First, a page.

It is important to ensure that efforts are made to remove or reduce language barriers as well as providing culturally appropriate tools.
An important barrier to participation is language. For example, we know that a small but significant percentage of the SA population in Leicester have limited or no English language skills. Secondly, there is a need to ensure that research tools are culturally and linguistically appropriate.
Previous research has suggested that translation and cultural adaptation of screening and intervention programmes can increase the efficacy of such programmes in non-native language speaking populations. The LLDPP (Lawrence Latina Diabetes Prevention Programme) is a community ‘effectiveness’ intervention study which was developed from the Diabetes Prevention Programme. This programme was delivered entirely in Spanish and a very high retention rate (93%), was reported; this was attributed to sensitivity to the needs of the community and the community/academic partnership that was formed.
The Centre for BME Health has adopted an evidence-based multi-staged approach to translation and cultural adaptation of resources which is summarised below and can be seen in more detail by downloading the attached diagram:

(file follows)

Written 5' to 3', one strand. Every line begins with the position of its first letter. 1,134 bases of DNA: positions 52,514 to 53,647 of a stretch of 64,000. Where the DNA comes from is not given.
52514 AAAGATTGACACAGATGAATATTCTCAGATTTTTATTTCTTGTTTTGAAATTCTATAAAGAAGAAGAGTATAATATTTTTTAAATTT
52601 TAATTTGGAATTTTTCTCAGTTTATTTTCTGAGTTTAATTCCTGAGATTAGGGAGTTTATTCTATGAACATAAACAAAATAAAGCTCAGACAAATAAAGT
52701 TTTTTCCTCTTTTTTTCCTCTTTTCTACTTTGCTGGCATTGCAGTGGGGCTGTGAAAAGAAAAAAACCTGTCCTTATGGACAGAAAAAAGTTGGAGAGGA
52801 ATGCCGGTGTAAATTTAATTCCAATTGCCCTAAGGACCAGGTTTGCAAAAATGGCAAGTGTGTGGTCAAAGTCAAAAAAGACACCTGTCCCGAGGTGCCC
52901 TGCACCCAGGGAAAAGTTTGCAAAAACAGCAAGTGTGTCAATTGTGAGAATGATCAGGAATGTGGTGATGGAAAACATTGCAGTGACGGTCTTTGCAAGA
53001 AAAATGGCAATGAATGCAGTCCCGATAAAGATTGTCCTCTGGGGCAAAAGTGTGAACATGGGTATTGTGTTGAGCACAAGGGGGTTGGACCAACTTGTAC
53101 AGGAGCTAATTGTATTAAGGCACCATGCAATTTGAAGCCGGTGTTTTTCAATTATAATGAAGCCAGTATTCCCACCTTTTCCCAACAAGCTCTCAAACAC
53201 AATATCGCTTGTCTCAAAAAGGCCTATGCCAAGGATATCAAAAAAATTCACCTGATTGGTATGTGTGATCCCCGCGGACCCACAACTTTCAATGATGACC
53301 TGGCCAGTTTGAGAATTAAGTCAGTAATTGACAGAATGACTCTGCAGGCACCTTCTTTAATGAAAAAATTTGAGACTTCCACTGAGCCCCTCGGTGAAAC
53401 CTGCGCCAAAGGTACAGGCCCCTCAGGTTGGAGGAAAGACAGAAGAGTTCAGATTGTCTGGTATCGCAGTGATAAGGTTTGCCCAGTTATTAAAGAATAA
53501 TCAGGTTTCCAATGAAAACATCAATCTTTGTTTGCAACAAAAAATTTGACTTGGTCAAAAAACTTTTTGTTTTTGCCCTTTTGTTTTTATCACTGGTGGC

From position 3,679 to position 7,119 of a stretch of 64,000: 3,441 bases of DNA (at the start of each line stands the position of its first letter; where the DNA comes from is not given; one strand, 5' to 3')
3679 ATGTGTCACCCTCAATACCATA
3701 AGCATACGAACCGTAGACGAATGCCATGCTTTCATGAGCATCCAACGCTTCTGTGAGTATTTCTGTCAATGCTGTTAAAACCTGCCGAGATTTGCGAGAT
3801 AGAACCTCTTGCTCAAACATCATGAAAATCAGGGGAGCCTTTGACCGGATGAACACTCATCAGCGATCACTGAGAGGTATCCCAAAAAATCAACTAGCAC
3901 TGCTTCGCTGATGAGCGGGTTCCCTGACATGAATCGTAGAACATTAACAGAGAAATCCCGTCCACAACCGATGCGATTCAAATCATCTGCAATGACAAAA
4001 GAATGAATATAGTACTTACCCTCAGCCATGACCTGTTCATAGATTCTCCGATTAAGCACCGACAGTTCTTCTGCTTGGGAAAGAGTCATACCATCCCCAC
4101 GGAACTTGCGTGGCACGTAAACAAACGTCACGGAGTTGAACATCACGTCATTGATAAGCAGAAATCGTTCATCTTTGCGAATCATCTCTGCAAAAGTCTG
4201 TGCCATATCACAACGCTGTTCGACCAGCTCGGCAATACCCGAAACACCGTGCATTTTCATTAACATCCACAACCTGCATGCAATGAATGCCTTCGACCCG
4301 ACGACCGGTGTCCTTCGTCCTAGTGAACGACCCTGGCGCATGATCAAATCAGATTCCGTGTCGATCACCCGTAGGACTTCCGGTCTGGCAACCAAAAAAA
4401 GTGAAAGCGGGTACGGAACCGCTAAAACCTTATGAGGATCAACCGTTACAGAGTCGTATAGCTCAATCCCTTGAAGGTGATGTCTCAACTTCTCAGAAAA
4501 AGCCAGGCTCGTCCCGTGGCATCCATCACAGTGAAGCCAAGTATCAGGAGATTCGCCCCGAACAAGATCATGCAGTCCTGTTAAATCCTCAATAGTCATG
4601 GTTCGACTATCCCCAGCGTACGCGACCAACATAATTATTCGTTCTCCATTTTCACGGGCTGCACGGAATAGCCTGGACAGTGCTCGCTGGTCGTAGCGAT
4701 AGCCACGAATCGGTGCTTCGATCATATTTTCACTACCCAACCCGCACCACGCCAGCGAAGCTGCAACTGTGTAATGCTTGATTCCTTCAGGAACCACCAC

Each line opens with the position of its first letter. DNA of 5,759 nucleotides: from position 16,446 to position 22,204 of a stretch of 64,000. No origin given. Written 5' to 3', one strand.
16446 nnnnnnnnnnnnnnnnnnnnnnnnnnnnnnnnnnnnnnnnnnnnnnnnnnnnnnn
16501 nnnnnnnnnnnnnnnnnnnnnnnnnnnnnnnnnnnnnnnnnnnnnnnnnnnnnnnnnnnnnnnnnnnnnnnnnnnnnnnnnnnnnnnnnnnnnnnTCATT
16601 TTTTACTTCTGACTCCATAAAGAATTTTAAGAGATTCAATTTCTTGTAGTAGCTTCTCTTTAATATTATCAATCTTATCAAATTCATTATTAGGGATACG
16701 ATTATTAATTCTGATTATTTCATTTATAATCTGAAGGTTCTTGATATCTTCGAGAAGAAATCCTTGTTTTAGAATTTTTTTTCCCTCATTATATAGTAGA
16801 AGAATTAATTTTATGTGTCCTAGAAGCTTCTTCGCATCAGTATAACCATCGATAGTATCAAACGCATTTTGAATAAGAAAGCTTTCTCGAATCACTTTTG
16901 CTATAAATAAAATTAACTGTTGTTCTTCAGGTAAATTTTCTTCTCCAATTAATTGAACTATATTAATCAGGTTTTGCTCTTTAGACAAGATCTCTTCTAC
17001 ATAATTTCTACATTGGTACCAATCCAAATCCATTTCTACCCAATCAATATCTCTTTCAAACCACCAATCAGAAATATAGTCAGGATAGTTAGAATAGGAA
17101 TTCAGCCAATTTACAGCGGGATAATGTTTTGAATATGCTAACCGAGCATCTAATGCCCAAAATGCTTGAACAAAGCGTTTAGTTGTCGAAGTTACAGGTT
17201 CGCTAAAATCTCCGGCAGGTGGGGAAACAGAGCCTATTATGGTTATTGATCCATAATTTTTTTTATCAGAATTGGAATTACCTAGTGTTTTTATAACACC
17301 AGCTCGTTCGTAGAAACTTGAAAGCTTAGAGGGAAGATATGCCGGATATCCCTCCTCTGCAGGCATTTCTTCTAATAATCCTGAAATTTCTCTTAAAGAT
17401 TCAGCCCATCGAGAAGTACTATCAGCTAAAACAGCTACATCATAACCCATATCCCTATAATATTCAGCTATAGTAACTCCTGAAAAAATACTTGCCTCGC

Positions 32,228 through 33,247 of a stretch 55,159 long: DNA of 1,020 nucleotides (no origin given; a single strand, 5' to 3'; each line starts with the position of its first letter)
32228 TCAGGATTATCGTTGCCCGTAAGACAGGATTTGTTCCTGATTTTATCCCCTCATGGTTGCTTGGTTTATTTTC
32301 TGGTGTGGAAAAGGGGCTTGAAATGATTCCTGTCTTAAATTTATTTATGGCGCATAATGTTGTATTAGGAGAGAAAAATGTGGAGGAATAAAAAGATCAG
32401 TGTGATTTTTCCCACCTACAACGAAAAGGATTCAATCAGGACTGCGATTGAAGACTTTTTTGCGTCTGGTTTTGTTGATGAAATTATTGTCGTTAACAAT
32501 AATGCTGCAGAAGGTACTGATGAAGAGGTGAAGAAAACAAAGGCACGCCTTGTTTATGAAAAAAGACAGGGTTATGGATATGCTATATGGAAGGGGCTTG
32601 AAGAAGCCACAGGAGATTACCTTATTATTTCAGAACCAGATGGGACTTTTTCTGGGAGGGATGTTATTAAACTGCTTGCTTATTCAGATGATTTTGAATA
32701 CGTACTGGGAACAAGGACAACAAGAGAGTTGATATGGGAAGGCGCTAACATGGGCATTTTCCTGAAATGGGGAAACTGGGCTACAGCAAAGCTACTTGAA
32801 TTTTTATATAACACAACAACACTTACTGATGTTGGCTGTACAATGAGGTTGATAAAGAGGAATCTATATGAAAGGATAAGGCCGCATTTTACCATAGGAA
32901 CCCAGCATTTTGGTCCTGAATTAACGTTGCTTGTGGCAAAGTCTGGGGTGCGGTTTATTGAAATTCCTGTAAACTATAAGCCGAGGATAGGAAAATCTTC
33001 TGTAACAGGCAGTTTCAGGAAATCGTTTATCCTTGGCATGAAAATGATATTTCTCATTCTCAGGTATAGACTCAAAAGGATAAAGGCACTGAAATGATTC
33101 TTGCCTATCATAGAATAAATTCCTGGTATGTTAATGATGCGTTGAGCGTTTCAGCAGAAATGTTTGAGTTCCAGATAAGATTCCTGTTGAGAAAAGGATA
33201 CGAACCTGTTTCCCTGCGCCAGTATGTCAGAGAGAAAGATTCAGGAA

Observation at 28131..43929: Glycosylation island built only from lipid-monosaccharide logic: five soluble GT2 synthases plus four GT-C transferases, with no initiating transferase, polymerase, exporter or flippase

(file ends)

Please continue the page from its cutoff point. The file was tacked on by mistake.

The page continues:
- Stage one -Forward translation
- Stage two -Backward translation
- Stage three – Consensus on translation
- Stage four -A community professional review
- Stage five – Pilot testing with volunteers from the community and faith-based centres
- Stage six – Final revisions
- Sample of volunteers
If you’re a researcher and you would like support with Translation & Cultural Adaptation, please complete and submit the Research Support Request form below:
If you would like to work with the Centre to produce translated public facing documentation, please do get in touch with our professional team so we can look into offering you a tailored quote: